“There’s nothing to writing. All you do is sit down at a typewriter and open a vein.” ~Walter Wellesley “Red” Smith
“Writing is easy: All you do is sit staring at a blank sheet of paper until drops of blood form on your forehead.” ~Gene Fowler
Pretty much anyone who has ever sat down to write has found it a frustrating experience. The ideas which seemed so clear in our minds come out all wrong. There is a reason for this.
Writing is not Talking
Writing is not the same as talking. It is similar, but not the same. Writing is more precise; it omits word whispers (uhm, err, and awkward pauses), it omits filler words (like, you know, see, and other more colourful words people pepper their speech with).
You would never write (unless, maybe, you’re Shaggy):
Like, man, it was some dark and stormy night, you know.
Instead you would write:
It was a dark and stormy night.
Writing is not Thinking
We don’t think in words. There might be words, phrases that appear in our thoughts, but so do images and emotions and memories.
Writing is Slow
The main reason writing is so difficult is because it is slow. And this slowness makes writing frustrating. It makes getting your ideas on paper a struggle as your ideas race ahead of your written words.
We speak (in English) at a rate of 120 words per minute or faster. Audio books are read at a speed of around 150 words per minute. Newscasters speak at 200 words per minute or faster.
When composing we type around 19 words per minute or write by hand about 31 words per minute.
What you can say in a minute takes at least 6 minutes to type or 4 minutes to write out by hand (longer if you are a fast talker).
What we were able to say so effortlessly, has slowed to a crawl when we try to write it down. We get frustrated.
Even more disheartening, the average person reads around 250 words per minute, so that minute of speech, that 6 minutes of typing can be read in 30 seconds. Six minutes of work reviewed in a few seconds. Is it any wonder writing seems so difficult? Several minutes of work for a few seconds of consumption – it hardly seems fair.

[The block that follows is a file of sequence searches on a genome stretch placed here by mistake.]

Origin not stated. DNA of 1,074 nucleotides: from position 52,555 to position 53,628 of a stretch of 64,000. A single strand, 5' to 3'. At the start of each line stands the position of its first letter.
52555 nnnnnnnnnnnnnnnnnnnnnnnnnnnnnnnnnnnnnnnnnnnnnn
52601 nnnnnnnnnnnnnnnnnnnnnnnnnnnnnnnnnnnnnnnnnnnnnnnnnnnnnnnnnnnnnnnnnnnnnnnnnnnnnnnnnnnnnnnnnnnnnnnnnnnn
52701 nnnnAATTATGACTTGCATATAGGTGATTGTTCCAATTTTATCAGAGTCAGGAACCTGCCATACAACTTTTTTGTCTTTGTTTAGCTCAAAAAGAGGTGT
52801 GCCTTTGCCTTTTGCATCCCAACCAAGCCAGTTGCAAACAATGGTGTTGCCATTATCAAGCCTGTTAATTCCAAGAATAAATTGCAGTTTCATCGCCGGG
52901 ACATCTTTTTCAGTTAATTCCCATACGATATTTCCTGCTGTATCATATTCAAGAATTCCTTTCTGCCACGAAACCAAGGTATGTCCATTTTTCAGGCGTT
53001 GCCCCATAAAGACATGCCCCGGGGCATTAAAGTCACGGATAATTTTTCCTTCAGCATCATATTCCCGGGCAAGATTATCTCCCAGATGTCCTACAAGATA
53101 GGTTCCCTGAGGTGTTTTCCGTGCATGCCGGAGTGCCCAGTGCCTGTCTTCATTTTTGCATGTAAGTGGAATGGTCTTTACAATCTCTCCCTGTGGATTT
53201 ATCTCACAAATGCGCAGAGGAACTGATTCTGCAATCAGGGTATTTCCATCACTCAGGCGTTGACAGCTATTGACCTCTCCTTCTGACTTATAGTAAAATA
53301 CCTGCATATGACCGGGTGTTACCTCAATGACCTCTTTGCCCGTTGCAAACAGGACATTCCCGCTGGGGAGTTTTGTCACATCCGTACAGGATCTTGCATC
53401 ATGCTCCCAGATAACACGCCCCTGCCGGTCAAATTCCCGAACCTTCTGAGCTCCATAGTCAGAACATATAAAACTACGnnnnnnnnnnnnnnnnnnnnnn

I have no idea how fast we think (to the best of my knowledge no one has tried measuring that). Thinking consists of not just words, but images and emotions and memories which are all worth hundreds, if not thousands, of words.
When you think of Annabella emerging from the house onto the porch in her white dress, it comes with images of the porch, the house, the garden, the sky, the clouds, the trees, the birds singing, the breeze, the smells and, maybe, in your mind is the word “radiant” to describe her. All of that comes to you in a fraction of a second or maybe a few seconds.
To describe all that, to convey the sights and sounds and smells and emotions to the reader might take several hundred words. That image, which came in a flash of inspiration to you, now takes 30 minutes or longer to write down.
Consider another scene where you see the epic sword battle between Count Voltorb and Lord Raichu. You see the climax where Lord Raichu loses his sword and Count Voltorb is coming in for the kill, but in a daring move Lord Raichu dives, rolls, and grabs his sword with a fluid motion and kicks at Count Voltorb knocking him off balance. How long many words to share this battle scene with someone so they feel that they are there? A lot more than the 19 words you will type, or 31 you will write, in a minute.
Writing is hard because we are frustrated by how slow it is to put our ideas to paper.
Information on Words Per Minute was taken from the Wikipedia article of the same name on 31-May-2011 (the information may have changed since I referenced it).
Needless to say, individual results may vary – you may be a faster writer (or slower), you may be a faster talker (or slower), you may be a faster reader (or slower).